Drug search at elite school
Inquiries: Perth Modern School. Picture: The West Australian

An academically selective Perth high school has become the centre of an investigation into the suspected overdose of a 16-year-old boarding student at a residential college at the weekend.

Organised crime squad officers carried out raids on locations linked to a 15-year-old boy and located 11 tabs of synthetic LSD, believed to be the NBOMe compound.

The Perth Modern School student is believed to have been in possession of 16 tabs before supplying the 16-year-old student and three of his roommates at the City Beach Residential College with an unknown number of tabs.

Each of the Year 11 and 12 students are understood to have consumed at least one tab, though police would not speculate on whether the unaccounted fifth tab had been taken as a second hit of the drug.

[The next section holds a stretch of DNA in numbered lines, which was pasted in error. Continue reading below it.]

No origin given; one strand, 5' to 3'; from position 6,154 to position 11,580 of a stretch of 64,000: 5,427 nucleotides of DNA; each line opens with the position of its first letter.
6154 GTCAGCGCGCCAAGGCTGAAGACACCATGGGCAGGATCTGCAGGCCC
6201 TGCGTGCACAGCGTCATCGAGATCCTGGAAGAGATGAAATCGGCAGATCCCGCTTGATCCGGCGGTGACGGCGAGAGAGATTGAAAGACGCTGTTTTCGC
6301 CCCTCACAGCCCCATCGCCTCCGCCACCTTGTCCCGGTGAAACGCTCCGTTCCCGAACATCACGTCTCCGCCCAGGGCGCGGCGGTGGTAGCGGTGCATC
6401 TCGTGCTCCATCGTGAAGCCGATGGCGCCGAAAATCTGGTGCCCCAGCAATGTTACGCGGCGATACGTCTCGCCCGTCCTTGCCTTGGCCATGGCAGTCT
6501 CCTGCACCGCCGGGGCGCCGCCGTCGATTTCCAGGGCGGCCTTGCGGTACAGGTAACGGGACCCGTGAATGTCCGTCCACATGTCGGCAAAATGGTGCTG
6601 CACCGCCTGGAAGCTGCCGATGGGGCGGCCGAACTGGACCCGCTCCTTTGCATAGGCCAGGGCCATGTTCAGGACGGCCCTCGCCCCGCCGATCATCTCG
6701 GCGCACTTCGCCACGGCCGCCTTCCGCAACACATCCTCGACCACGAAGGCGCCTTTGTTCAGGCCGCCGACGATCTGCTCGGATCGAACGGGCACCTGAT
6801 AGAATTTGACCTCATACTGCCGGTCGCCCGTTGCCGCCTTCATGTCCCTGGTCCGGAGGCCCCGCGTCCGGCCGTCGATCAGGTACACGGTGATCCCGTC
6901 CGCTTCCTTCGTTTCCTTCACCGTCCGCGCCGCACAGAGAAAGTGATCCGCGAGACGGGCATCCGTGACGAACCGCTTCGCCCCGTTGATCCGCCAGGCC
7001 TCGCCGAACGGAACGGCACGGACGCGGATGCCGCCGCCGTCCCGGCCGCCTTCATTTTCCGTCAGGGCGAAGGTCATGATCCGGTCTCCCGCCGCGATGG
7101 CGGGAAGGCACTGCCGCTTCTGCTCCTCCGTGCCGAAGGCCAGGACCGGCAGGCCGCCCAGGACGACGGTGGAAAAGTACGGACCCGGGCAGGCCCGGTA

The four boys were taken to hospital early on Sunday, with one being placed in an induced coma.

Police attended the accused boy's Subiaco school yesterday and searched his locker as well as other belongings for any sign of the drugs.

He was charged with three counts of sell a prohibited drug, one count of possessing cannabis and one count of possessing prohibited paraphernalia.

He will appear in court on March 28.

Specific charges will be finalised once the tabs have been analysed by the ChemCentre.

Det-Insp Chris Adams, from the serious and organised crime division, said the synthetic LSD the boys were suspected to have taken had potentially deadly consequences.

"It is a dangerous drug because you simply don't know what you're taking . . . put simply you just don't put that type of synthetic chemical in your body," he said. "Particularly the NBOMe component, which is known to be 100 times stronger than methamphetamine."

The 16-year-old boy who had to be placed in an induced coma was discharged yesterday from Sir Charles Gairdner Hospital.

His three friends also had treatment at the hospital but were released on Sunday.

Country High School Hostels Authority chief executive Sharyn O'Neill, who is also Education Department director-general, said the four students who took the drug would be suspended.

The West Australian

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